At the request of a donor interested in restoring educational excellence to the St. Volodymyr the Great Gymnasium of Rohatyn, Western Ukraine, Sabre undertook a needs assessment of the secondary school's computer facilities and library collection. Ms. Schneider visited with the schoolchildren, teachers and staff and produced a detailed report assessing the Gymnasium's current state and its critical needs. Her evaluations included an itemized list of each department's basic and optimum needs, as well as the modest žwish listsÓ of teachers of each subject. The donor was very enthusiastic about Sabre's report and responded immediately to the recommendations, asking Sabre to procure computers and educational software as well as a wide range of English-language materials.
In the first 11 months of 1997, 16 containers holding approximately 225,000 books, journals, audiocassettes, videocassettes and CD-ROMs were dispatched to Sabre partner organizations in Bosnia-Herzegovina, Bulgaria, Czech Republic, Croatia, Ghana (including over 400 current computer books and journals for the Ghana chapter of the Internet Society), Hungary, India, Kyrgyz Republic, Mongolia, Poland, Slovakia and Ukraine.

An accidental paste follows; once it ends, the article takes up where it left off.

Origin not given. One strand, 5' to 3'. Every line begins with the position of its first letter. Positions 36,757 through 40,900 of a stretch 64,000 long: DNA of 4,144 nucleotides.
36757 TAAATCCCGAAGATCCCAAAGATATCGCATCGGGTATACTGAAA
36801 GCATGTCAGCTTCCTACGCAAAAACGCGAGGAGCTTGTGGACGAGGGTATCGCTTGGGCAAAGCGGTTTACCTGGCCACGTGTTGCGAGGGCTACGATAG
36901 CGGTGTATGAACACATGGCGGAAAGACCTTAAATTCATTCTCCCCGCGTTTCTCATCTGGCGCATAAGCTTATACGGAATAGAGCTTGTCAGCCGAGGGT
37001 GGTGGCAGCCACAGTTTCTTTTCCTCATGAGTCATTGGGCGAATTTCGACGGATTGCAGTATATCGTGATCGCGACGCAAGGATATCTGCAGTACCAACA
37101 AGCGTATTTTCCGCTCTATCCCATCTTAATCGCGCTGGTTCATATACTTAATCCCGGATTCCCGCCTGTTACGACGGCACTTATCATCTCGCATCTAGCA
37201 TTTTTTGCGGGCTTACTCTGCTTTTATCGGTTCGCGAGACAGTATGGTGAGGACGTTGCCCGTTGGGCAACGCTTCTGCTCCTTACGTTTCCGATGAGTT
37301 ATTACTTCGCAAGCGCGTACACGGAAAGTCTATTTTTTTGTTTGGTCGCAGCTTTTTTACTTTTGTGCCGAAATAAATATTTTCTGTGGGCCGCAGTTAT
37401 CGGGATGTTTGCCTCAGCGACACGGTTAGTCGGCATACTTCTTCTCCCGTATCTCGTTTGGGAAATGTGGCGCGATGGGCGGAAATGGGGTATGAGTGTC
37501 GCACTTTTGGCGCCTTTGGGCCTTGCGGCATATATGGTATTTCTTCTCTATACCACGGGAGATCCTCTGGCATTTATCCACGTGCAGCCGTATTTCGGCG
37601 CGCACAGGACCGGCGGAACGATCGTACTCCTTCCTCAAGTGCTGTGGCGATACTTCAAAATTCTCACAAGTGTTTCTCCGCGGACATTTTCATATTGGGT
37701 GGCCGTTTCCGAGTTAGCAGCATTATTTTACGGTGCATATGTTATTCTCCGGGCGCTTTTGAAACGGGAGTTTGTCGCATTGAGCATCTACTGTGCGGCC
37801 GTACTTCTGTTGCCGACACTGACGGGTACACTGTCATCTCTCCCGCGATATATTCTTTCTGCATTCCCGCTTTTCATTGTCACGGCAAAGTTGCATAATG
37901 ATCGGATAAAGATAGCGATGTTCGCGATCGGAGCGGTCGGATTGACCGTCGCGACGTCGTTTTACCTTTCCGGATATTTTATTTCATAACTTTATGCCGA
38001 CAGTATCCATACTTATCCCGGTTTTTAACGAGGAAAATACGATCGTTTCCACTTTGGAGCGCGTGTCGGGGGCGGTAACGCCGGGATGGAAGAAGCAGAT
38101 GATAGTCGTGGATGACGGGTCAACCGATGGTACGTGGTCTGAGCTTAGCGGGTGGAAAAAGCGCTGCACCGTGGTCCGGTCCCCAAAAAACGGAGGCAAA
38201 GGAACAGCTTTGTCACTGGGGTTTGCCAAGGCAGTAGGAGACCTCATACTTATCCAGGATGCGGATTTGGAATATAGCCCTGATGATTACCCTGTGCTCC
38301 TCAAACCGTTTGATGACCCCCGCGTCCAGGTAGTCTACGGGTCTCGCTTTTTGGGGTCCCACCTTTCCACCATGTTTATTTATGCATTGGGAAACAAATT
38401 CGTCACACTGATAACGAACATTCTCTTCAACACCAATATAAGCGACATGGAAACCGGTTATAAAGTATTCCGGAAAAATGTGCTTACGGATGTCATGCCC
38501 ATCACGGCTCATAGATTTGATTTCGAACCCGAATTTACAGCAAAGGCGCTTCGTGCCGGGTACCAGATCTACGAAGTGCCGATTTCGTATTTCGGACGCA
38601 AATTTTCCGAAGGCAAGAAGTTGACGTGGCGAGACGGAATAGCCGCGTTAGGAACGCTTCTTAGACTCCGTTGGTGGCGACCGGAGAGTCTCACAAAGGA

Six more containers are scheduled to leave the Sabre warehouse before year's end, including shipments for the Russian Federation in a joint project with the U.S. Library of Congress and Zambia in partnership with the Rotary Club of Kasama. During the year, Sabre also shipped materials to Ukraine on behalf of the Eurasia Foundation and worked cooperatively in a number of countries with Minneapolis-based Books for Africa and Peace Corps. The projected fair market value of 1997 shipments is approximately $9 million.
In addition to the brand-new educational materials included in the containers, Sabre also ships, on a space-available basis, donations from individuals or institutions which are directed to specific recipient organizations overseas. Notable special collections received or shipped in 1997 included a collection of books on economics from Paul Volcker, former Chairman of the Federal Reserve, and history and philosophy books from Yale Professor Emeritus Jaroslav Pelikan, past President of the American Academy of Arts and Sciences.